‘War Pictures: Australians at the Cinema 1914-1918’

If you have another sixty-three minutes to fill in (after seeing the School Days exhibition), there’s another interesting free feature on show until 26 July 2015 down at ACMI in Fed Square.   It’s called War Pictures: Australians at the Cinema 1914-1910 and it aims to replicate the experience of cinema-goers during World War I.  Presented on a continuous loop, it is a chronological collection of snippets of advertisements, newsreels, shorts and both Australian and international films  that screened at the neighbourhood cinema in suburbs and small towns throughout Australia during WWI.  There are links to some of the film clips shown on the NFSA blog.

It’s very dark in the cinema, so you need to grope your way to the folding chairs- it’s a pity that they couldn’t source some authentic cinema chairs that have that distinct ‘cinema-y’ smell and solidity.  However, there’s a satisfying undercurrent of whispers and comments that helps provide a frisson of authenticity. The loop starts from 1914 with a notice to ladies to remove their hats (the early 20th century version of asking you to turn off your mobile, I suppose) and a rather embarrassed rendition of God Save the King (the same treatment as Advance Australia Fair today).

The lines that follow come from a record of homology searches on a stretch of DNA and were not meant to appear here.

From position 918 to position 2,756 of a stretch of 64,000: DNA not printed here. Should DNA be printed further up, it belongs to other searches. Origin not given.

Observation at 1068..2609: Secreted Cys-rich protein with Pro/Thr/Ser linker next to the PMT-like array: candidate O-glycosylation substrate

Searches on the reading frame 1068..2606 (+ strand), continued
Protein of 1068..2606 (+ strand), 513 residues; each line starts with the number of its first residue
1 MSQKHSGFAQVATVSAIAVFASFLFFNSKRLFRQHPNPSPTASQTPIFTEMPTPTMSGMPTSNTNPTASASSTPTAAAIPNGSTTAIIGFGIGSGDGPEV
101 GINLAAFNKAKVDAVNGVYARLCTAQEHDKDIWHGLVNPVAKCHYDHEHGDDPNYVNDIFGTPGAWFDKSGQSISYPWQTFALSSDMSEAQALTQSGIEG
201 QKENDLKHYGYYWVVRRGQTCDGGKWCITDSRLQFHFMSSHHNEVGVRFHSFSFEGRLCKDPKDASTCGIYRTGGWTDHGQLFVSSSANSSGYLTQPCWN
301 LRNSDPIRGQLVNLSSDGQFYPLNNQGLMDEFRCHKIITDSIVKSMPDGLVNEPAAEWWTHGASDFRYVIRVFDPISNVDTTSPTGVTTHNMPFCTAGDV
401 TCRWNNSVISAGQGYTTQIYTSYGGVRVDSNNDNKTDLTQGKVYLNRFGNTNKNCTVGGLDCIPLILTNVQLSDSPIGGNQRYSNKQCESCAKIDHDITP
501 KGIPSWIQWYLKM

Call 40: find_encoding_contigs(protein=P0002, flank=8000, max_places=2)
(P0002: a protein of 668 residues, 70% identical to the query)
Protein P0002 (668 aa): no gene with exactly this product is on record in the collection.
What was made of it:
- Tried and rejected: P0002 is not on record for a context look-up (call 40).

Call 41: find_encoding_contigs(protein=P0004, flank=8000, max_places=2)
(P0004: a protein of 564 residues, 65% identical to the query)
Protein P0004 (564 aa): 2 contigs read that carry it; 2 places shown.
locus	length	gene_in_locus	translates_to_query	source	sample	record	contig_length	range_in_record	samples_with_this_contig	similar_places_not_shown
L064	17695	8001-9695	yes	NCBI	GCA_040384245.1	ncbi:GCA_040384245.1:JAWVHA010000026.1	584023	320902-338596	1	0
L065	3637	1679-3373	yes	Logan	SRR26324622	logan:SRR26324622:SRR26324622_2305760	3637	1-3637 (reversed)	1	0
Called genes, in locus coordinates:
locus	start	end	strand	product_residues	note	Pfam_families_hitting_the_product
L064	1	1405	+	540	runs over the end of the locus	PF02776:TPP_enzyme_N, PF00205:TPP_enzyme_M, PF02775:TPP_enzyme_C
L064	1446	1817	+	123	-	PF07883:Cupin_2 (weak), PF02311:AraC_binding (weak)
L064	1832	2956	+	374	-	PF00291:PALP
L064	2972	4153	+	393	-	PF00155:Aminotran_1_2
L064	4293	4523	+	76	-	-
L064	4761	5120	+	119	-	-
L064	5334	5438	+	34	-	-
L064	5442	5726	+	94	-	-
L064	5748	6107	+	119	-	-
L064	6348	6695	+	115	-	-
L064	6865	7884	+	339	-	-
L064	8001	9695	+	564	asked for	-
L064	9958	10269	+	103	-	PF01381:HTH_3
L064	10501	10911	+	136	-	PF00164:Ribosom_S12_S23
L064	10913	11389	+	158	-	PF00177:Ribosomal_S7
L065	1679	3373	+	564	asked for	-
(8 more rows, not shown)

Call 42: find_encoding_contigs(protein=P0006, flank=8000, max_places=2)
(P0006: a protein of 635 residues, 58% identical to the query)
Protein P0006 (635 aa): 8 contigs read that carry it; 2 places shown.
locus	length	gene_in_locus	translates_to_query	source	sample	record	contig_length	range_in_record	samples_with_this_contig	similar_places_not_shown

The majority of film clips come from 1915 and 1916 with a smattering of advertisements, many rough animations, for a “Warner’s Rustproof Corset”, “Hoadley’s Barrackville Cocoa”  and “Indasia Soap” (an interesting advertising concept given the White Australia Policy being promoted at the time).

There are several newsreels showing the Front, extracts from which we’ve seen many times.  There’s a power, however, in seeing them in a more extended form and learning that, for example, a frequently used series of images showed British soldiers, just half an hour before battle.  I wonder if people went, hoping to catch a glimpse of ‘their’ boy? Did the families of those men mown down less than an hour later see this film? Oh, the tragedy.  Again and again, there’s the silent gaze of the troops into the camera, men watching it, us watching them.  In what ended up being an unintentionally WWI-heavy day, we left the ACMI to head up to Cinema Nova to watch Testament of Youth, and there was that same steady gaze replicated for a twenty-first century movie.

The cinema was used by the government as a medium by which it could broadcast (literally) its own message, and so there are government-sponsored films and propaganda advertisements. Slides that divide the years depicted explain that cinema audiences responded with increasing cynicism and even hostility to the more heavy-handed government propaganda.  There’s a segment (silent of course) of Billy Hughes addressing an unseen crowd supporting the ‘Yes’ vote in the first referendum, with quotations from his speech interspersed between the visual clips of him speaking.

It’s on until 26th July 2015.

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